As we St. Petersburg residents have read about in the St. Petersburg Times as well as Bay News 9 and 10 Connects (WTSP-TV) recently, problems have been rampant at John Hopkins Middle School in St. Petersburg. So far this school year, it has been reported that over 60 arrests have been made at that school and even faculty members have expressed their fears; one of them say that there is no control of the students.
Lately, the Pinellas County School District has stepped up to the plate to help curb some of the problems going on at John Hopkins Middle. Among one of these improvements include transferring the students who have serious disciplinary issues to other schools throughout Pinellas County including Pinellas Secondary School located in Pinellas Park on 66 St N. Pinellas Secondary School sits on the former site of the District Offices of St. Petersburg College. However, transferring a student from a student's assigned school to Pinellas Secondary is not an easy task for a principal as evaluations have to be done and a student's educational record has to be reviewed, not to mention that a transfer of this nature also requires the approval of the Director of School Operations in the area where the student's assigned school is located.
For those of you who do not know where John Hopkins Middle School is located, it's on 16 St S just south of Interstate 175, directly opposite Tropicana Field, home of the Tampa Bay Rays. I had the privilege of visiting this school a couple of years ago when public hearings were held regarding the Pinellas County School District's changeover from the Choice Model (where students can pick a school within a given attendance area) to the Neighborhood Zoned School Model where students are assigned to a school based on where the student lives. You may also want to see my related blog on this topic in which sometimes close to home school is not the case.
Now let me offer you my solution to the problems that have taken place at John Hopkins Middle School, which I feel should be applied county wide:
1. Remove the students who have chronic behavioral issues from John Hopkins Middle and reassign them elsewhere, including Pinellas Secondary. This should apply to any other school county wide.
2. Students who commit a violation of the law such as battery on a school official or another student as well as threatening a fellow student or staff member among other things should be dealt with in the juvenile justice system, with no release to their parents until trial. That's the equivalent of no bond until trial in the adult system. A judge can order that the student be suspended from school until trial and expulsion can be ordered if the student is found guilty. The suspension would be from the school that the student regularly attends, as children who are confined to juvenile detention still continue their education in a secure environment.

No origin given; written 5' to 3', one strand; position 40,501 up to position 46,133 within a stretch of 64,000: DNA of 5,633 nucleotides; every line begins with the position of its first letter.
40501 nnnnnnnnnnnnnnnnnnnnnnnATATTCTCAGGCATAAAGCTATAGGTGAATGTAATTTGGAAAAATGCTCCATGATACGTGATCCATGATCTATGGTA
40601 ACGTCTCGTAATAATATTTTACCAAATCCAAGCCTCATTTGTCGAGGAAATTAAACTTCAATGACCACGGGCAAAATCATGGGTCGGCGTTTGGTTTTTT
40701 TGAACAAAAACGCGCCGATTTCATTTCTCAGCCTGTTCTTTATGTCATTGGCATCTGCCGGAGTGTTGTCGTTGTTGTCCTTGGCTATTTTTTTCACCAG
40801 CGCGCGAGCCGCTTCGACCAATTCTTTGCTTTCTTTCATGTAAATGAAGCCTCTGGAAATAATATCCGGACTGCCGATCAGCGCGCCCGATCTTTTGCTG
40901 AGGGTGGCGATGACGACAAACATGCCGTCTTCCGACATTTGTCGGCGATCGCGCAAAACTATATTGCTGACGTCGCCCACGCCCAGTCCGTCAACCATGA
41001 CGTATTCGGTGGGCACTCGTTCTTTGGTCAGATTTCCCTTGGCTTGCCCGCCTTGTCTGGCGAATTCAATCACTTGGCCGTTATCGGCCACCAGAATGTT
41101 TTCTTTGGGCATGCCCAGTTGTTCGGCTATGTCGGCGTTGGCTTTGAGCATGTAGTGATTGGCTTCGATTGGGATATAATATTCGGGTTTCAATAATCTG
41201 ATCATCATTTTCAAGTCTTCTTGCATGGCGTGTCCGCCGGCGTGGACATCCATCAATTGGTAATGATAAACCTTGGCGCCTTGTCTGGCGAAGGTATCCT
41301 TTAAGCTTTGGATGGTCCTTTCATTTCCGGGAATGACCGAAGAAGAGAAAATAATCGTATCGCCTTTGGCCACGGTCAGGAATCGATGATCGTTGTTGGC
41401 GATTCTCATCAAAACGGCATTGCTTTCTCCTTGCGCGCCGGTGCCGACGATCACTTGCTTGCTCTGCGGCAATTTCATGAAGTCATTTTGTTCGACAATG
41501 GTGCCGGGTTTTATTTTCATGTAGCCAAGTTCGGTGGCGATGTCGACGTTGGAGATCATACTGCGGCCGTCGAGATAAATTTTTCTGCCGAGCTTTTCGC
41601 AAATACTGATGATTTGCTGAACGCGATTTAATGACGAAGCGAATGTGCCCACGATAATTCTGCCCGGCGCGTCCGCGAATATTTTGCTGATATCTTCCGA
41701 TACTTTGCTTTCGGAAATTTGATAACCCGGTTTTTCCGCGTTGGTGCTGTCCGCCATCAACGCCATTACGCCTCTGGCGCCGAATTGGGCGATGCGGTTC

3. The Pinellas County School District should do away with out of school suspensions - this is nothing more than a license to be away for a certain number of days. (Look at it this way: An out of school suspension is a license granted by a school principal to roam the streets for a certain amount of days). Instead, send the students to in school suspension; at least students are still in school, doing their schoolwork, and not out there wandering the streets. Remember what happened in 1988 at Pinellas Park High School? The perpetrators - Jason Harless and Jason McCoy - were students from Pinellas Park High School that were given out of school suspensions.
While the student is reassigned to Pinellas Secondary or another school, a plan of action consisting of counselors, social workers and school administration should be put into place that addresses the student's behavioral issues while at the same time emphasizing academic success. Only when a student has demonstrated true improvement over at least two semesters – both academic and behavioral – should a student be considered for transfer back to his or her assigned school or to another different school depending on the recommendations of the administration.
However, if the student was referred to the juvenile justice system due to a violation of the law and if the student is subsequently found guilty in juvenile court and sentenced to the custody of the Florida Department of Juvenile Justice, the student would be expelled from the Pinellas County School District by court order. In that case, the student would be able to continue his or her education in programs offered by the Florida Department of Juvenile Justice such as programs in residential treatment facilities if the student is committed to such a facility.
I believe in the concept that school is not just a place to learn; it is also a place where our children are taught today to become productive members of society to meet the challenges of tomorrow. Learning is something we pass on from generation to generation; this is called the gift of knowledge. After all, our children deserve a learning environment which is free of disruptions and, as a taxpaying citizen of Pinellas County, I feel the Pinellas County School District has an obligation to provide students with a safe learning environment.